Iowa Lets Voters (Even Libertarians) ID Their Party Affiliations

Thanks to a lawsuit by the ACLU of Iowa, Green and Libertarian voters in that state can now register as Greens and Libertarians. Before the lawsuit was settled this week, voters were limited to parties that had received at least 2 percent of the vote in the previous gubernatorial or presidential election. In other words, they could pick any party affiliation they wanted, as long as it was Democratic or Republican. State leaders of those parties say they are not worried about the new rules, which should make it easier for small parties to organize and raise money. The ACLU of Iowa's Randall Wilson seems to blame "bureaucratic resistance" more than a conspiracy to maintain the two-party duopoly: "I think to a certain extent, it was just bureaucratic resistance years ago to the problem of implementing this and wondering where do you stop and how much work is it going to be to keep track of these parties when they're unlikely to win any major victories soon." The ACLU lawsuit, which noted that Iowa and Kansas were the only states that refused to allow minor-party registrations, suggested that those newfangled electric thinking machines would make it easier to keep all the political flavors straight.

[Thanks to Mark Lambert for the tip.] 

Editor's Note: We invite comments and request that they be civil and on-topic. We do not moderate or assume any responsibility for comments, which are owned by the readers who post them. Comments do not represent the views of Reason.com or Reason Foundation. We reserve the right to delete any comment for any reason at any time. Report abuses.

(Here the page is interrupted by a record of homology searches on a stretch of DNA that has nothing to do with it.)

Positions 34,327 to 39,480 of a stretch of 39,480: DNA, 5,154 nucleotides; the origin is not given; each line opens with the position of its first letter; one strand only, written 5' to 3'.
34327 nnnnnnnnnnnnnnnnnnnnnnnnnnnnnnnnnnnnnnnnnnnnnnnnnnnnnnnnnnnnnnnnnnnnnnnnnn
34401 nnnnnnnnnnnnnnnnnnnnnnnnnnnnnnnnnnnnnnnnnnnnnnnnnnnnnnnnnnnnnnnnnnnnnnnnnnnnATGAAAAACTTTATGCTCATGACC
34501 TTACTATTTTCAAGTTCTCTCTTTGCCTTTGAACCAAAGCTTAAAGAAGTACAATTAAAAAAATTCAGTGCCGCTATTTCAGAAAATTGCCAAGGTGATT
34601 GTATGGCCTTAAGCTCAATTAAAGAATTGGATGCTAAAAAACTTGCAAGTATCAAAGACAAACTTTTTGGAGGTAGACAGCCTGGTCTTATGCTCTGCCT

• the innominate one||

    That is good news, although it's pretty sad that a lawsuit was required to get the state to change. Why are individuals so incapable admitting the existence of a better idea?

    Also, I'm not sure why the party primaries get governmental funding and oversight. Can't the parties arrange their own election system to determine who their candidates will be, and the leave the actual election oversight to the government. That seems more proper to me.

  • ||

    One still can't register as a Libertarian in NC. There is some similar law that requires a percentage of the vote in the previous election for the party to continue to be recognized. If that doesn't happen they have to get X number of signatures on a petition to continue to be recognized, so they end up having to do that every few years. A few years ago they couldn't meet the requirements that way and the party was dropped. Anybody that was registered L was automatically switched to I, and all of the Libertarian candidates had to run as independents in the following election. The Libertarian party brought a lawsuit against the state last year, but I don't think that anything ever came of it.

    According to the LPNC, 50% of NC legislature candidates ran unopposed in 2006.

  • D. Greene||

    "newfangled electric thinking machines"

    I'm saving that for later.

  • ||

    In other words, they could pick any party affiliation they wanted, as long as it was Democratic or Republican.

    Does the statute also forbid Libertarians and Greens from getting 2% of the vote?

  • brian||

    crimethink

    Does the statute also forbid Libertarians and Greens from getting 2% of the vote?


    Well if no Libertarians could run as Libertarians, how could they get 2% of the vote? Instead, Independents got 2% of the vote!